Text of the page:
Eye For Film >> Movies >> Doughnuts (2013) Film Review
Reviewed by: Andrew Robertson
With an opening title that seems to owe a debt to Nicolas Winding Refn's meditation on internal combustion, Doughnuts is similarly a play on car words.
Baz lives at home with his mum, and his wife. Baz works in a supermarket. Baz knows he's lucky enough, lavishes care and attention on the love of his life. Not mum, not Roxy, his pregnant spouse, no; his gorgeous BMW, a vision in pristine metal-flake slate-grey with yellow racing stripe, pin-stripe, aftermarket spoiler, alloys, all burbling and cooing even before key turns in ignition.
Call it "coming of middle-age", but Baz has got some growing up to do. He's played by Aheel Akhtar, whom Coming Up fans will recognise form 2011's Hooked, Channel 4 viewers should recognise as Wilson Wilson from graphic conspiracy tale Utipia earlier this year, and filmgoers shold recall from Four Lions. He's great. I don't know if I've been lucky or he's got a great agent but everything I've seen him in is great, and his performances have certainly helped make that the case.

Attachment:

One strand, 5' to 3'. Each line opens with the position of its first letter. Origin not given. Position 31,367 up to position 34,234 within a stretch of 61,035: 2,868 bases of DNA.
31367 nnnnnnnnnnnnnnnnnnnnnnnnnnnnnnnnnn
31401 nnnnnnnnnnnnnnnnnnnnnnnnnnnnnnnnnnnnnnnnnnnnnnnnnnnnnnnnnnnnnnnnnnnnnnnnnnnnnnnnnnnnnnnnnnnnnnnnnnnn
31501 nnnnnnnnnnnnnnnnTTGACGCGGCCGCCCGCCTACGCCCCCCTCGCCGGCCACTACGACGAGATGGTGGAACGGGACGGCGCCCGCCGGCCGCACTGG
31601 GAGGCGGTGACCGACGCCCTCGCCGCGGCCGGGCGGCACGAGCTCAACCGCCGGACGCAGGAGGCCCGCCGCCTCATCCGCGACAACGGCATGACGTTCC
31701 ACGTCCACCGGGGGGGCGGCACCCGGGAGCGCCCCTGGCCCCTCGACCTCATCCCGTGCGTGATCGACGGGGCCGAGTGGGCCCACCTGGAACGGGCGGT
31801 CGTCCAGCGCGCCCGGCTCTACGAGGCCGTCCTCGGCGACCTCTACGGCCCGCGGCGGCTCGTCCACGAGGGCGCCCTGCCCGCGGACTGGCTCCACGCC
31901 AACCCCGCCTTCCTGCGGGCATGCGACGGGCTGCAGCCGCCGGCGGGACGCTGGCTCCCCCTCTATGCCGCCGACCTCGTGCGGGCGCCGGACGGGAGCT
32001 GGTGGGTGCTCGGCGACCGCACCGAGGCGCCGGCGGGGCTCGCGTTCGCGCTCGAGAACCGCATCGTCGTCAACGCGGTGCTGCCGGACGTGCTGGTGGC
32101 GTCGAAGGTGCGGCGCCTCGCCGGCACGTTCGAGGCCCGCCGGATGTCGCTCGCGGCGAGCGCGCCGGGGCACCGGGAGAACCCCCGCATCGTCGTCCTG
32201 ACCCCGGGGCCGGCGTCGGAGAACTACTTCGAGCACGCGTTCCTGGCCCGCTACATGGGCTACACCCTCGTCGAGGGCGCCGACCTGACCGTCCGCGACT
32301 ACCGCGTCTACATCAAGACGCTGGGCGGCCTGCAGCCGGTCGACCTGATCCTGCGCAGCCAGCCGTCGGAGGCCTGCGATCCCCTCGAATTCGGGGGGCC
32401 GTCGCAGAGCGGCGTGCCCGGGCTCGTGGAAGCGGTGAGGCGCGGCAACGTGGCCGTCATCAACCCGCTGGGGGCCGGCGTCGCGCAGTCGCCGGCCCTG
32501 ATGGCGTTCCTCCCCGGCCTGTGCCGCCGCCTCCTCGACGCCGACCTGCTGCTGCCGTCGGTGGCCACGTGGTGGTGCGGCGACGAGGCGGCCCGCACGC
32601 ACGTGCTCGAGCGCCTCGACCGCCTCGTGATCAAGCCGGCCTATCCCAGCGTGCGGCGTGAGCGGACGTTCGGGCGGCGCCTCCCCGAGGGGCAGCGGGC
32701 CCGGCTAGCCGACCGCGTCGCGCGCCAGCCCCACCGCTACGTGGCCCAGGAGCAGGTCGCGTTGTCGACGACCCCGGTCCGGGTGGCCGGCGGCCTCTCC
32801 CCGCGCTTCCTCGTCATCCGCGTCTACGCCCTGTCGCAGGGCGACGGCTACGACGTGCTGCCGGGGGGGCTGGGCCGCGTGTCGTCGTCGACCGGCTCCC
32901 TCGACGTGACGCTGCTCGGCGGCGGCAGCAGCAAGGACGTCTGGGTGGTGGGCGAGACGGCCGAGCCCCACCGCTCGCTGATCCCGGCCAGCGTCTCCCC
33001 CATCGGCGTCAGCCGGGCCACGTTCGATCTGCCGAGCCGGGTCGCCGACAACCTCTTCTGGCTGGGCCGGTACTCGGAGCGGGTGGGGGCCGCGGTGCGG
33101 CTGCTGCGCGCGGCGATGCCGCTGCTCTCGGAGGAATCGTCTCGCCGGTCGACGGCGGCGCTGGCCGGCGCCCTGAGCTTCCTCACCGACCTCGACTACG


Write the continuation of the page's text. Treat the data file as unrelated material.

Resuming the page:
Coming Up takes writers and directors early in their career and lets them loose with Channel 4's film-making toolkit. Composer Dan Parry provides yet another good score, but for all the technical quality brought by Coming Up it's about showcasing other talent - in this case scriptwriter by Ishy Din and directed by Simon Neal.
Anjli Mohindra is good as Baz's long suffering wife, but for all that she's totally convincing in the aftermath of finding yet more "car porn", credit has to go to Din and Neal for the language and framing of a strangely damp confrontation. It feels real - Akhtar's great, he's got good chemistry with Wahab Sheikh as his slacker mate Sully, but the real horrors here aren't akin to those of Monsters Inc.
No, this is the terror of growing up properly; of giving up car magazines, of being responsible, of taking your place at the table and doing what you're meant to, of trading in a sweet ride for a shitbox burgundy dadmobile. This is an excellent film, it steers a confident course with power behind it. Like the (other kind of) titular doughnuts it's sweet and satisfying. Due to the usual late scheduling of Coming Up it might also go well with a coffee but it's no less a treat for that.Reviewed on: 23 Jul 2013